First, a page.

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New governor, new momentum for Missouri charter school and school choice advocates

KT Klng | Flickr

Of the hundreds of education bills Missouri lawmakers have filed this session, charter school expansion has the best chance of passing.

Not only is Republican Gov. Eric Greitens an enthusiastic backer of school choice, but charter school advocates say the desire for alternatives to traditional public schools is broadening.

Even the Missouri School Boards’ Association says it won’t try to entirely block charter schools expanding beyond St. Louis and Kansas City, but instead would like to see some limits, including that charters schools are controlled by established districts so there’s accountability for taxpayers. Plus, they want traditional schools to still get the money they need.

Missouri School Boards' Association Executive Director Melissa Randol gives a presentation on Tuesday, Feb. 14, 2016, in Jefferson City.
Credit St. Louis Public Radio | Krissy Lane
Missouri School Boards' Association Executive Director Melissa Randol gives a presentation on Tuesday, Feb. 14, 2016, in Jefferson City.

The groups that represent the two main sides of education advocacy — school choice and traditional public schools — presented their agendas to lawmakers in the state Capitol in recent days. School Choice Week was in late January, while members of the Missouri School Boards’ Association bent the ears of lawmakers Tuesday.

Charter school group president Doug Thaman says his main focus for the next few months is bringing charter schools to more parts of Missouri.

“We hear from families more and more from throughout the state of Missouri now saying, ‘We’d like to have a charter school, we’d like to have these options,’ and just telling them it’s not available,” Thaman said.

Right now, charter schools, which are independently run but receive public funding, are limited in where they can open and have only sprung up in St. Louis and Kansas City. Thaman is backing a bill that would ease the stipulations for opening a charter school, arguing that parents don’t want to be locked into sending their kids to schools in underperforming districts.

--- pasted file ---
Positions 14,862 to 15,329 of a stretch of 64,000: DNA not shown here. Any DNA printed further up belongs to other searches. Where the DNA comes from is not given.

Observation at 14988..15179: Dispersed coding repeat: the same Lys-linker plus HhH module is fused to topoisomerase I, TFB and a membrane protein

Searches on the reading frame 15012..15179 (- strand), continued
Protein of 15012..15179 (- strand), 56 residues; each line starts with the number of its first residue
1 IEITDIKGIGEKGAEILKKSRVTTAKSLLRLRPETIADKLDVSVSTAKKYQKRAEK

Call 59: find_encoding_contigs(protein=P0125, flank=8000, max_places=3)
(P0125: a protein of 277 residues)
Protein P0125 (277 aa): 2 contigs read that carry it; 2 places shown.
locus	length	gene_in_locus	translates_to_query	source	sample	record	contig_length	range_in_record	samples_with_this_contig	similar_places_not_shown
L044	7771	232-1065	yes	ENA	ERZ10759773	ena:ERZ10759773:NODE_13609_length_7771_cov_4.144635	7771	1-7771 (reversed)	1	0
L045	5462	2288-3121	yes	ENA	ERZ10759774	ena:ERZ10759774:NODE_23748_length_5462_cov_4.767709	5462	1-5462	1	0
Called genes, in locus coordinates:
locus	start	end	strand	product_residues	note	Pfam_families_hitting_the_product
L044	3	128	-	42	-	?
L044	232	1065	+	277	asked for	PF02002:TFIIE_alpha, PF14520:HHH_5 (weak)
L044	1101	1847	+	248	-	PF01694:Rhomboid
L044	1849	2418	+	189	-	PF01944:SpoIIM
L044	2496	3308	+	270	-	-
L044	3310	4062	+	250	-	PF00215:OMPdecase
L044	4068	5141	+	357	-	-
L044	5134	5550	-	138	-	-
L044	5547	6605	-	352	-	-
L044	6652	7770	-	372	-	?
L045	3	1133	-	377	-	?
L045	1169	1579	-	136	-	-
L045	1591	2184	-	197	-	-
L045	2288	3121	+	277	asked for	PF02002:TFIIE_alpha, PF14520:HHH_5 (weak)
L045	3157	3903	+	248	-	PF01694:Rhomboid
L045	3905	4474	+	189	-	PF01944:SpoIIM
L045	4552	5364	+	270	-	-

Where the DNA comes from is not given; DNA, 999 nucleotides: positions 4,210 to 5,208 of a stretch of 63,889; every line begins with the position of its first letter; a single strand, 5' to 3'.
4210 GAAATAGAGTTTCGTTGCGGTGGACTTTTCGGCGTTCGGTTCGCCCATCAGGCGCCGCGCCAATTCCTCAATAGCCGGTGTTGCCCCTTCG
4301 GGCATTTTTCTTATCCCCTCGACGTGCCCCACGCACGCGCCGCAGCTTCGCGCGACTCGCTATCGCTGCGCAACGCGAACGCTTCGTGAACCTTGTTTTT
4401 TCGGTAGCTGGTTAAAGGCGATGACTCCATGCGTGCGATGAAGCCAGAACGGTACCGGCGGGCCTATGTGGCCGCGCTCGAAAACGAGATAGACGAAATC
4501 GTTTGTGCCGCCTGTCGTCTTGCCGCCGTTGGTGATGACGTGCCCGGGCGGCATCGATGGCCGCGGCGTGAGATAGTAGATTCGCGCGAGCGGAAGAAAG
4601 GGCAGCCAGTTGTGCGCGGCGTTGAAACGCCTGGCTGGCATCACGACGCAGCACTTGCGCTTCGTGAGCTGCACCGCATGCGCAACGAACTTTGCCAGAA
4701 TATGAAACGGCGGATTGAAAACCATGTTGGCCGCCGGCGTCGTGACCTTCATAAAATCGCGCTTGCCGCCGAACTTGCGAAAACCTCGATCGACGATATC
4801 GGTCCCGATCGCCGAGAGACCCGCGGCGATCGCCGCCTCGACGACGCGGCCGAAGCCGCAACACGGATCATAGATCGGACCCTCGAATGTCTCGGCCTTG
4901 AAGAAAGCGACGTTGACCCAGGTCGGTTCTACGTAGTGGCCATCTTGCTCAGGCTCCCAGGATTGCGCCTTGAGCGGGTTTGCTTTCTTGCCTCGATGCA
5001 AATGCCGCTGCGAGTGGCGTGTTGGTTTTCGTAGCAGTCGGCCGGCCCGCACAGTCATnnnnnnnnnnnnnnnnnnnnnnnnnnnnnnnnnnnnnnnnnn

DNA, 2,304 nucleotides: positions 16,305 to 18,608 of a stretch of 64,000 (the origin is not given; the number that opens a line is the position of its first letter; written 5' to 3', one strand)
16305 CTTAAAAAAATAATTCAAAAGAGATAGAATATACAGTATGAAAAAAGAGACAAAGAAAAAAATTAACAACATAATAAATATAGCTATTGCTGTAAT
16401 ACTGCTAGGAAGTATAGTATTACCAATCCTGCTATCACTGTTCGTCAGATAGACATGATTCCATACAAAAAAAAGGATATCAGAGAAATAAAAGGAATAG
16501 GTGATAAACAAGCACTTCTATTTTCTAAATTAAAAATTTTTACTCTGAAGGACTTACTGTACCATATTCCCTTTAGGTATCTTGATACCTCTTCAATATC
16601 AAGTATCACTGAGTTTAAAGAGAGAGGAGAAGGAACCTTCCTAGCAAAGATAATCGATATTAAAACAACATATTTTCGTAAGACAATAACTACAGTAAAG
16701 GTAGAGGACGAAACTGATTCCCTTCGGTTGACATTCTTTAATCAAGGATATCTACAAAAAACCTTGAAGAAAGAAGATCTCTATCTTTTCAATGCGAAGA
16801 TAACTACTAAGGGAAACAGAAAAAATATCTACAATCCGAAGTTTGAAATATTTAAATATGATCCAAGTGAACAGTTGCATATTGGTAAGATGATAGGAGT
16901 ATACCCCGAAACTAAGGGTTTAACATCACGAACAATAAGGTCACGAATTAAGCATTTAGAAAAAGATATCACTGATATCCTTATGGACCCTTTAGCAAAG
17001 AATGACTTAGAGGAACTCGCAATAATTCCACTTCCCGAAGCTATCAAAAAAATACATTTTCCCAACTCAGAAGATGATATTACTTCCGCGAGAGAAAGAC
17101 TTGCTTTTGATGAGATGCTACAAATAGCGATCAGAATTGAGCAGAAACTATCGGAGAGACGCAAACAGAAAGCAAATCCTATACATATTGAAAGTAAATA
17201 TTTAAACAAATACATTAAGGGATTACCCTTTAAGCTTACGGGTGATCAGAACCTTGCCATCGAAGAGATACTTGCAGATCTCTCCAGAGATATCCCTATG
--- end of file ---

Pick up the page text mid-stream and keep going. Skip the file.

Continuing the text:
“We just think this is about providing families with equitable choices,” he said. “And in order to do that you have to have expansion throughout. You can’t just limit it to only districts that have a long history of poor performance.”

Thaman says the timing is right for expansion because charters are performing better.

The Missouri School Boards’ Association, the biggest voice for traditional school districts, says it supports the innovative curriculums that charter schools can provide, and is not opposed to them opening, but control of charters should lie with elected school boards, who can keep better tabs on taxpayer’s money.

“We’re accountable to the community,” MSBA executive director Melissa Randol said.

The main message Randol said her group brought to legislators is that public schools need to be fully funded. She is working to explain the “true picture” of public education spending to the governor and others.

Another issue in front of the Legislature is the creation of tax-free savings accounts — taxpayer money that parents could use to pay for private schools. Fourteen states have some form of a savings account for primary and secondary schools, according to the National Conference of State Legislatures.

When it comes to education savings accounts, Randol and the school board group is strongly against them. The MSBA sees these accounts as opening the door to vouchers, which would allow families to spend public tax dollars on any school, public, charter, or private.

“What it is, is in fact, I'm going to use the voucher word, it's a voucher bill,” Mike Reid, associate executive director of advocacy told school boards association members.

Reid contends the accounts would prevent the state from fully funding public schools because it would bring less tax revenue into the state and shrink the pot available for schools.

“The 100 percent tax credit for private and parochial schools proposed in (the legislation) should only be considered once public school districts are fully funded under existing statute.”

Under the Senate bill establishing savings accounts, anyone could make tax-free donations to nonprofit groups that would use the funds to set up education savings accounts. Then, parents could use those accounts to pay tuition at the school of their choice.

The education savings accounts bill has made it out of committee and is awaiting debate before the full Senate. A charter school expansion been had gone through committee hearings and is expected to be voted on soon.

Krissy Lane contributed.

Follow Ryan on Twitter: @rpatrickdelaney.

Ryan was an education reporter at St. Louis Public Radio.